6.25      The AFP noted that identity crime is often linked to other forms of criminality, including illicit commodity movements, money laundering, fraud against the Commonwealth, people smuggling and human trafficking.[16] Additionally, the AFP submitted that the organised theft and sale of stolen identity information was usually for the purposes of manufacturing fraudulent identity documents, including credit cards, driver licences and Medicare cards. All of these documents can be subsequently used for criminal purposes.[17]

6.26      In relation to the level of identity crime in Australia, the AFP noted:

The extent and impact of identity crime in Australia remains difficult to establish definitively. The Australian Bureau of Statistics Personal Fraud Survey for 2010-11 estimated over 700 000 Australians were victims of identity fraud and over 44 000 Australians were the victims of identity theft.[18]

6.27      The AGD elaborated on this point noting that surveys by the Australian Institute of Criminology (AIC) and Australian Bureau of Statistics (ABS) indicate that around 4 to 5 per cent of Australians report being a victim of identity crime each year, and have suffered subsequent financial loss. The AGD quantified the financial losses experienced by victims of identity crimes:

The AIC survey indicated that victims reported an out-of-pocket loss of between $1 and $310,000, at an average of $4,101 per incident. However, just over half of respondents (55%) who reported losing money managed to recover or be reimbursed for some of their losses, at an average of $2,481 per incident, while the remaining 45 per cent did not receive any reimbursement or recover any losses. Overall, losses were relatively small, with 50 per cent of victims losing less [than] $250 and 75 per cent losing less than $1000.[19]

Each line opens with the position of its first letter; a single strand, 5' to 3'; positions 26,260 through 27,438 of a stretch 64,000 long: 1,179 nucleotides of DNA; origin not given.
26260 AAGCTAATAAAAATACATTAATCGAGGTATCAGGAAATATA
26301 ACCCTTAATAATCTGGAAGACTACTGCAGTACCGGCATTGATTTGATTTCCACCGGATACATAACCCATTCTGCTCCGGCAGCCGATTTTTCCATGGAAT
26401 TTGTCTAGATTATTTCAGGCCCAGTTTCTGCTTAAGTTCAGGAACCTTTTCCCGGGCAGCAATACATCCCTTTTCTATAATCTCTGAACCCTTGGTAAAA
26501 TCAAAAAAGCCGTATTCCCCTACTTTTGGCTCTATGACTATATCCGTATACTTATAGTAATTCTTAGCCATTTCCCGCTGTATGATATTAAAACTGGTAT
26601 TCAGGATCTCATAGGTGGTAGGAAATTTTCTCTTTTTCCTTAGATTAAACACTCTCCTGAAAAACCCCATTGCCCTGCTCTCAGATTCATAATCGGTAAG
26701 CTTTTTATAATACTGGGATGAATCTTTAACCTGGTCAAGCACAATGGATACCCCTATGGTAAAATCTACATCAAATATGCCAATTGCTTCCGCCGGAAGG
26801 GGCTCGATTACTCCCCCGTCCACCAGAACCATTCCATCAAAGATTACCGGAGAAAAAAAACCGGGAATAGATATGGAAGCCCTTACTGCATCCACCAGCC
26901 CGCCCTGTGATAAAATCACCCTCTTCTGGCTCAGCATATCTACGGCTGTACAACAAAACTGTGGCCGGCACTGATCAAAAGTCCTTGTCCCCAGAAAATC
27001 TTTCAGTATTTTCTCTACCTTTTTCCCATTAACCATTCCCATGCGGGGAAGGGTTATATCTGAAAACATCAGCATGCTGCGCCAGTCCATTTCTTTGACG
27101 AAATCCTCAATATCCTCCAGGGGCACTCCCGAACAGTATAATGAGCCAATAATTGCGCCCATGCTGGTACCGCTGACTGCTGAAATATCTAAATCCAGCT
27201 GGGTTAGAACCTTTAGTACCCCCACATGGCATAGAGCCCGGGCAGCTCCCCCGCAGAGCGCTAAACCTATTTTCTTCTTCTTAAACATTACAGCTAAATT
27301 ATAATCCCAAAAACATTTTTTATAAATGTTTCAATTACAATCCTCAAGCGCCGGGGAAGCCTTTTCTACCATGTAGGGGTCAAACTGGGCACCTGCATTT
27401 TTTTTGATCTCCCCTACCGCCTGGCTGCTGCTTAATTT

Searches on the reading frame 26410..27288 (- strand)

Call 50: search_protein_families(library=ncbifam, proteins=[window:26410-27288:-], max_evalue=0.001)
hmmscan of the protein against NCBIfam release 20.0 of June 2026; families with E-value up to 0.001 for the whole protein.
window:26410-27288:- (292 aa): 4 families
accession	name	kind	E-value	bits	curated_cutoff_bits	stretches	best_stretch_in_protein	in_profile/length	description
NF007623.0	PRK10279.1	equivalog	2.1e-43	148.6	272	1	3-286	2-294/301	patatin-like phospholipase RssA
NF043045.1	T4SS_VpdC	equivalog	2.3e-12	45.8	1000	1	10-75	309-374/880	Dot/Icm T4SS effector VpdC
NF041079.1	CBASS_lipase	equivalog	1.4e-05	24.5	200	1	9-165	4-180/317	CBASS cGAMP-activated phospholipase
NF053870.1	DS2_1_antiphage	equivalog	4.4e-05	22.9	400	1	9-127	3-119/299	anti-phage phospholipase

National Identity Security Strategy

6.28      The National Identity Security Strategy (NISS) was developed in 2005, following a Council of Australian Governments (CoAG) agreement to recognise that preservation and protection personal identity information 'is a key concern and a right of all Australians.'[20]

6.29      In 2012, the NISS was revised to 'support the development and implementation of the identity crime measurements framework.'[21] The AFP submitted that the NISS aims to develop conditions where Australians feel confident they enjoy the benefits of a 'secure and protected identity':

The scope of the NISS is shaped by the need to strengthen national security, prevent crime and enable the benefits of the digital economy. Commonwealth, state and territory Governments are working together to enhance national consistency, interoperability and opportunities (including for government service delivery) through nationally consistent processes for enrolling, securing, verifying and authenticating identities and identity credentials.[22]

6.30      The AGD submitted that the DVS was a key element of the NISS.[23]

Document Verification Service

6.31      The committee heard evidence from numerous witnesses, including the AGD, ABA and remittance industry participants regarding the DVS, which is used by financial service providers to validate the identity of customers. The feedback on the DVS was largely positive, however some witnesses, including the ABA, criticised the cost of access and the limited information available to financial service providers.


6.32      The DVS is a secure, online system that 'provides for automated checks of the accuracy and validity of information on the key government documents commonly presented as evidence of identity.'[24] The AGD submitted that the DVS allows user organisations, like banks and other financial services providers, to check the information on identity credentials against the records of issuing agencies.

6.33      The DVS has been available to government agencies since 2009. Certain private sector organisations, which have requirements to verify identities under Commonwealth legislation, gained access in early 2014.[25] The AGD noted:

There has been strong private sector interest in the DVS, particularly from providers of financial services. As at 29 April 2014, 160 private sector applications had been approved and the service had 23 active private sector users. On 5 May 2014, the Attorney-General, Senator the Hon George Brandis QC, launched the DVS commercial service.[26]